" The proposed rule — years in the making and approved by the White House after months of review — will require any new power plant to emit no more than 1,000 pounds of carbon dioxide per megawatt hour of electricity produced. The average U.S. natural gas plant, which emits 800 to 850 pounds of CO2 per megawatt hour, meets that standard; coal plants emit an average of 1,768 pounds of carbon dioxide per megawatt hour."

 
At 4/29/2012 7:00 PM, Blogger Jon Murphy said...

looks like you are probably correct on new coal plants:

We should be a little careful about giving the government too much credit here. The transition towards natural gas has been years in the making. Will the new regs hurt new coal plants (and the rule is only for new plants, not current ones)? Hell yeah. But I don't think we can give too much credit to the EPA here.

 
At 4/29/2012 8:18 PM, Blogger VangelV said...


We should be a little careful about giving the government too much credit here. The transition towards natural gas has been years in the making. Will the new regs hurt new coal plants (and the rule is only for new plants, not current ones)? Hell yeah. But I don't think we can give too much credit to the EPA here.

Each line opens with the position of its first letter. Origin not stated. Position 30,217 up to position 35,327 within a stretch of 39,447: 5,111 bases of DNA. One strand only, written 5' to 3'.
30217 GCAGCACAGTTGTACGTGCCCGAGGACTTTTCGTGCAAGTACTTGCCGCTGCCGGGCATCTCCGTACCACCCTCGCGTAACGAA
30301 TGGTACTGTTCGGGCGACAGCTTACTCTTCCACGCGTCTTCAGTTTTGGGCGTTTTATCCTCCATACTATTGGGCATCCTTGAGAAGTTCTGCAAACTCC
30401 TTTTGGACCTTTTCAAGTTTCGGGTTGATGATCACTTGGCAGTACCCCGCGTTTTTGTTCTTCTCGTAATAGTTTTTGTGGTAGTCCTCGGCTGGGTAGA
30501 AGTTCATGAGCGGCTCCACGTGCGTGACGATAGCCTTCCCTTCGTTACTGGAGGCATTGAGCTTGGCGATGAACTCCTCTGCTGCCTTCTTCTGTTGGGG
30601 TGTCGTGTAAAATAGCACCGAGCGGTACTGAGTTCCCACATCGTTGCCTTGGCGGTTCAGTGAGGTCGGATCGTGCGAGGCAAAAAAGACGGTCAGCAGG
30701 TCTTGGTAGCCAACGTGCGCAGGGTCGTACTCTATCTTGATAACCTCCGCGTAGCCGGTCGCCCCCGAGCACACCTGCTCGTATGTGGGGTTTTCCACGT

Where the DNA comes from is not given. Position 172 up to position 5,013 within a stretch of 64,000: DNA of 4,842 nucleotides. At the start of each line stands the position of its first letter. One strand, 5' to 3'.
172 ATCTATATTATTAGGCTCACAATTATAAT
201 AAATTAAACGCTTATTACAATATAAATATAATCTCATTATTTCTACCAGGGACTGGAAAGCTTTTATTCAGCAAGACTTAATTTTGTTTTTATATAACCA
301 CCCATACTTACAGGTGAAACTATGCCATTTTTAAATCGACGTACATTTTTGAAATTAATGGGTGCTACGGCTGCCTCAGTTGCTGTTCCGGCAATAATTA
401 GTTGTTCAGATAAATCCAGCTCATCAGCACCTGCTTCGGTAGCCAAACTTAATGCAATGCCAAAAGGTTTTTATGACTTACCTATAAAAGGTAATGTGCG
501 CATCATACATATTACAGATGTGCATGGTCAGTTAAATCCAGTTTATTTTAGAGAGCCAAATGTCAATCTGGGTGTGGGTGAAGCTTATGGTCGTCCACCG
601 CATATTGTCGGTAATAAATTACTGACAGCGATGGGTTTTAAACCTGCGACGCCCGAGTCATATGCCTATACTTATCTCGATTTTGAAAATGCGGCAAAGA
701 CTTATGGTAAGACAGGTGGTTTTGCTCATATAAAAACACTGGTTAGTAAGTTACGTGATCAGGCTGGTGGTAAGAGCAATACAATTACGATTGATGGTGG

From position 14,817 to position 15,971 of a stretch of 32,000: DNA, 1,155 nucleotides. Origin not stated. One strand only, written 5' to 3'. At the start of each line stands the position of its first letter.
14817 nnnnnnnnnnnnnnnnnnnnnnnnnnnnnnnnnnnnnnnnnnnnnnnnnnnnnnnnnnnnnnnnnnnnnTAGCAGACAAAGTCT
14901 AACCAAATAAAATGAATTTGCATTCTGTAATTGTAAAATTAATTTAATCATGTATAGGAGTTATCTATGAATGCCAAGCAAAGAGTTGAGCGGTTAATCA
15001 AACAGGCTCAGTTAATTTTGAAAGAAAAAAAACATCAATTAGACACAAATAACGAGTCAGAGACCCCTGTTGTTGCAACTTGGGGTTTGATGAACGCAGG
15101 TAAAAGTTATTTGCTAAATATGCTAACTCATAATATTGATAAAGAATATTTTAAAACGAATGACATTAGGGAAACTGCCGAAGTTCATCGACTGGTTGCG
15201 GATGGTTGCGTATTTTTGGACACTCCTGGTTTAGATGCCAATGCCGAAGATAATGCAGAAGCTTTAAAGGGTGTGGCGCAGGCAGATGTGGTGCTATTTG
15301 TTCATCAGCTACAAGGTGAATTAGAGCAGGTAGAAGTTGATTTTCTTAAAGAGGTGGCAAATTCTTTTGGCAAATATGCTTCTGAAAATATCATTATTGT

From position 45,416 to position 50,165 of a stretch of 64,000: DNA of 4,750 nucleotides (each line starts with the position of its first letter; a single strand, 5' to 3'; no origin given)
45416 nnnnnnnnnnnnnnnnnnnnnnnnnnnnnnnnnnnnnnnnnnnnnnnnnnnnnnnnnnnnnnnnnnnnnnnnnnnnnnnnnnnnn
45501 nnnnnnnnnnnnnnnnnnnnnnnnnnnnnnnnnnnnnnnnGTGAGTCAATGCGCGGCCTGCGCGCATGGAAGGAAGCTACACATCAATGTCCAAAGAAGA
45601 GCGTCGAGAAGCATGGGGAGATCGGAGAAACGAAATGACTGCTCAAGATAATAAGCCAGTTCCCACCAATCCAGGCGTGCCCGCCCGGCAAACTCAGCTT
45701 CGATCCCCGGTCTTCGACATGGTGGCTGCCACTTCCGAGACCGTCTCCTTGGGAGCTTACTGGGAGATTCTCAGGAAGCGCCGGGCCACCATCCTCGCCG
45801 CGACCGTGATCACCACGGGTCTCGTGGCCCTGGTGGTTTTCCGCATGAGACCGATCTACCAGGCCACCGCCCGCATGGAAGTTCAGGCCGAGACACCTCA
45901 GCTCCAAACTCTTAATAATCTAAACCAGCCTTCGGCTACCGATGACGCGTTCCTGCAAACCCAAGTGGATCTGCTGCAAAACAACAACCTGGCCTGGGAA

Credit? Who the hell is giving the EPA any credit? The EPA is made up of a bunch of ideologically challenged fools who are causing consumers to pay a lot more for power than they should. Their closure of perfectly fine facilities is not a positive. It is pure idiocy.

 
At 4/29/2012 8:41 PM, Blogger Jon Murphy said...

I believe, Vangel, you said Easy. The EPA will not allow older coal plants to remain open and will not approve new ones. Given the fact that it is nearly impossible to get approval for nuclear plants the utilities have to go to natural gas.

I had interpreted that as to meaning a major reason plants are moving to natural gas is because of this regulation, to which I was suggesting to be careful of giving the EPA too much credit in the Shale Revolution. I apologize if I had misinterpreted your comment.

 
At 4/29/2012 9:00 PM, Blogger VangelV said...

I had interpreted that as to meaning a major reason plants are moving to natural gas is because of this regulation, to which I was suggesting to be careful of giving the EPA too much credit in the Shale Revolution. I apologize if I had misinterpreted your comment.

You read it right but misinterpreted what I mean. Yes, the EPA is driving power production away from coal and towards natural gas. That is not a good thing. The utilities should compete for customers by deciding what to build on their own. Let them operate and build coal plants or build nuclear plants and you will see the share of natural gas fall again not because of current prices but the inability to secure a cheap supply over long periods of time.

 
At 4/29/2012 9:01 PM, Blogger Jon Murphy said...

Ah, mea culpa